The best way to get control of your career and stability in your life is to be great at what you do. Superstars are not out of work right now. Really. Even in finance. If you have an amazing track record in your field of work, you'll have a job. And if you need to change jobs, or adjust what you're doing, you'll be able to do it if you're great at what you do.

Here are five steps to follow:

1. Aim to be great at something that matters in the world.
The process of being great is long and hard. It requires you to try a lot of stuff to figure out the intersection of your gifts and what the world will pay for.

It's hard to be great at something you have to stop doing. But that's the reality you face if you are going to be a star performer. It's about self-discipline. When I was in graduate school, my writing professor was reviewing my writing, and he announced to the class, “She writes the best sex scenes I have ever read. Week after week she surprises me with her wry, funny, salacious approach.”

I had to look up the word salacious to make sure it was good.

Then I had to stop writing about sex. Because it was clear to me that being great at writing literary sex is too narrow. The greatness is so small it doesn't matter. Greatness needs context that has value.

2. Expect that being great will entail many levels of disappointment.
So I got a job in a marketing department in a Fortune 100 company where we spent lots of time talking about whether HTML accommodates a proper em dash.

I felt sad, for sure, that I had given up the process of novelizing my sex life. But at that point, I had also given up some other stuff that I was really good at but could not achieve greatness: Beach volleyball, for example. I was good enough to have games against the US Olympic team. But I was never going to be good enough to save myself from getting my butt kicked.

Since then, I have tried a lot of stuff that I'm good at, but not great. I wrote a book. It got great reviews, but you know what? I'm not going to write a New York Times bestseller. I don't have the patience for the long format or the long-term investment in promoting a book. (Warning to the uninitiated: It takes, literally, a year of preparation to promote a book properly.)

3. Try starting and stopping; we feel desperate to do what we’re great at.
I think what makes me great is something at the intersection of blogging and entrepreneurship. Both are time-consuming and most people fail at both, and because of that, I have tried to stop doing both. I can't stop.

But I still have to figure out: At this intersection of blogging and entrepreneurship, where am I special? Where am I a star? I am always searching and trying new things.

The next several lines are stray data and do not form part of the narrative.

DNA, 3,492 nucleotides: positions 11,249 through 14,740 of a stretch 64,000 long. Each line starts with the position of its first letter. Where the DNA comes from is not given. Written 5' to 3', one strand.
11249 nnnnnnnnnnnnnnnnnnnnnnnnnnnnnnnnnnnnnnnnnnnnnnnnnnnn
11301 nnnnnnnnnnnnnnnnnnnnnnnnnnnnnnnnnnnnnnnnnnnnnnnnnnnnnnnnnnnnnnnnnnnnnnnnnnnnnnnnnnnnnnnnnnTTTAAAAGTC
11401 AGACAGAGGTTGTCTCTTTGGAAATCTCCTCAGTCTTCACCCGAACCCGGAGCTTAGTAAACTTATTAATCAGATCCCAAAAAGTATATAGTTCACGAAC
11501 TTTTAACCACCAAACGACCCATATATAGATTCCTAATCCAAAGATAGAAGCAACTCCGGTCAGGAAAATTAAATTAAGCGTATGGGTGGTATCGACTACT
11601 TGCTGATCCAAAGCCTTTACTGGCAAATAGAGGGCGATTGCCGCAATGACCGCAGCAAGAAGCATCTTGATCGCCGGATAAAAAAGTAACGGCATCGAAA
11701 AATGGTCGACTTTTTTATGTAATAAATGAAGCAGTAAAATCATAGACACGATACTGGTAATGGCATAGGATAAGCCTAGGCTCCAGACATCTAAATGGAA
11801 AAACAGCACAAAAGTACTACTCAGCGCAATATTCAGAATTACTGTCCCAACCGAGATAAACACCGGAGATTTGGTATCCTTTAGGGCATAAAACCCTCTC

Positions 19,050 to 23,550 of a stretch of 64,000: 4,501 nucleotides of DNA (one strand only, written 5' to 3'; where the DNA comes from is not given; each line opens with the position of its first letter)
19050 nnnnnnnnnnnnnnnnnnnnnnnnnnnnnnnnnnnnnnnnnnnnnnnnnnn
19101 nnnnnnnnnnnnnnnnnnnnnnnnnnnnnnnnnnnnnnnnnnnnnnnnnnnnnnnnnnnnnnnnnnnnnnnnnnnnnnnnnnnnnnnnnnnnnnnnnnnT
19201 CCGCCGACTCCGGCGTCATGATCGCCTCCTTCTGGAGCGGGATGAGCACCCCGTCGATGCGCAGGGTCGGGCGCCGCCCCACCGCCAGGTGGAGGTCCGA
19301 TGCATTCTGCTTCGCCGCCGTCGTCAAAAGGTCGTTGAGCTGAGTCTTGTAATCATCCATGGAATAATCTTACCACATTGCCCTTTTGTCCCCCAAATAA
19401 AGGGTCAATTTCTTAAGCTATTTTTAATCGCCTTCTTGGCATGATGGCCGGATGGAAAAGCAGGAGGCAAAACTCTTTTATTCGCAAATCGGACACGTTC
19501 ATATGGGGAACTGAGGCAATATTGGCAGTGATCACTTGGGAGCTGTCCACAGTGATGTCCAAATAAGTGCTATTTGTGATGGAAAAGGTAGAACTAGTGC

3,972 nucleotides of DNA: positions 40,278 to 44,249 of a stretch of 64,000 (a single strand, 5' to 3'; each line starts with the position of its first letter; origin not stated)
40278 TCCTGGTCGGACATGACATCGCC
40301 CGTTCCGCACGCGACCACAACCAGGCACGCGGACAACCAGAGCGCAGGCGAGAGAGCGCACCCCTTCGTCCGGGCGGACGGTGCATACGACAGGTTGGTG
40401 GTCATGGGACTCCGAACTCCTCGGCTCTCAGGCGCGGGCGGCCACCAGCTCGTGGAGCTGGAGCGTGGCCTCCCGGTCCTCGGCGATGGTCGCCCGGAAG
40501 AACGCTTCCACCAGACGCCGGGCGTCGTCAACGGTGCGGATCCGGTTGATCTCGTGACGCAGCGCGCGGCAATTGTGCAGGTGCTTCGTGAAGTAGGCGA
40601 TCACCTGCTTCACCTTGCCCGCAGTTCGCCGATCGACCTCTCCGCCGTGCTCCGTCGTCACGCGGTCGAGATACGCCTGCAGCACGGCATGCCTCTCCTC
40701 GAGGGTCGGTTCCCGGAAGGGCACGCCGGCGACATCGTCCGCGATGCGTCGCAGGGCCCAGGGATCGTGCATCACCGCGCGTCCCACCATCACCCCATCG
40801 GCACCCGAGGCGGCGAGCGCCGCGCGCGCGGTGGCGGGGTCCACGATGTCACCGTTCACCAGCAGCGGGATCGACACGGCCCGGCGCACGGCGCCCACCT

4. When you know what’s special about you, refuse work outside of that.
Some things fail. Like the polls on my sidebar. I wish it were working. Because I think that part of what makes me great is that I love hearing what other people think about the topics I'm thinking about. But the poll strikes me as disingenuous. The choices are limiting so I don't really find out what people are thinking. And then I feel like a fake running a poll. And I am certain that whatever I am great at will include authenticity of some kind. So the poll is a distraction from me figuring out how to be great. I need to get rid of that poll.

Another thing I've done is public speaking. I would say that I'm in the top 10% of all speakers. This is not scientific. It's my instinct. I get a lot of feedback. Including my fee. And my fee is high and my feedback tells me that I'm special. This doesn't mean that I am perfect, but it means that the greatness I already have in the field of public speaking, and the synergy it has with other things I'm great at, like, blogging (ideas) and entrepreneurship (sales) means that I should keep working on it. I need to speak slower. I need to stop using the F word. But working on that is a good investment for me. (Look. Here’s a speech I gave at Cornell University.)

5. Quit quickly if you won’t be great. You don't have time for mediocrity.
I thought that because I'm great at speaking and great at ideas, I'd be great at radio. So I agreed to do a radio show with Webmaster Radio. But here's something I didn't realize about radio: It's actually about social skills. You need to be a great conversationalist, and you need to be able to read what someone will do next in conversation.

You know why I write so much about social skills on this blog? Because mine are so sub-par and I have to work so hard at learning how to make myself less awkward socially. So radio is never going to be my strength.

And here's another reason I know: because people are, at their core, honest, caring, and supportive. And people will tell you, effusively, if you have exceptional talent at something. Because it's fun to see great talent, and fun to be a part of watching it bloom. And people do not say that with me and radio. They say they like the show, but I know what it is like when people think I have huge talent. So I am not doing my radio show anymore. Because maybe I'm good, but I won't be great. And I don't have time in my life to not be great.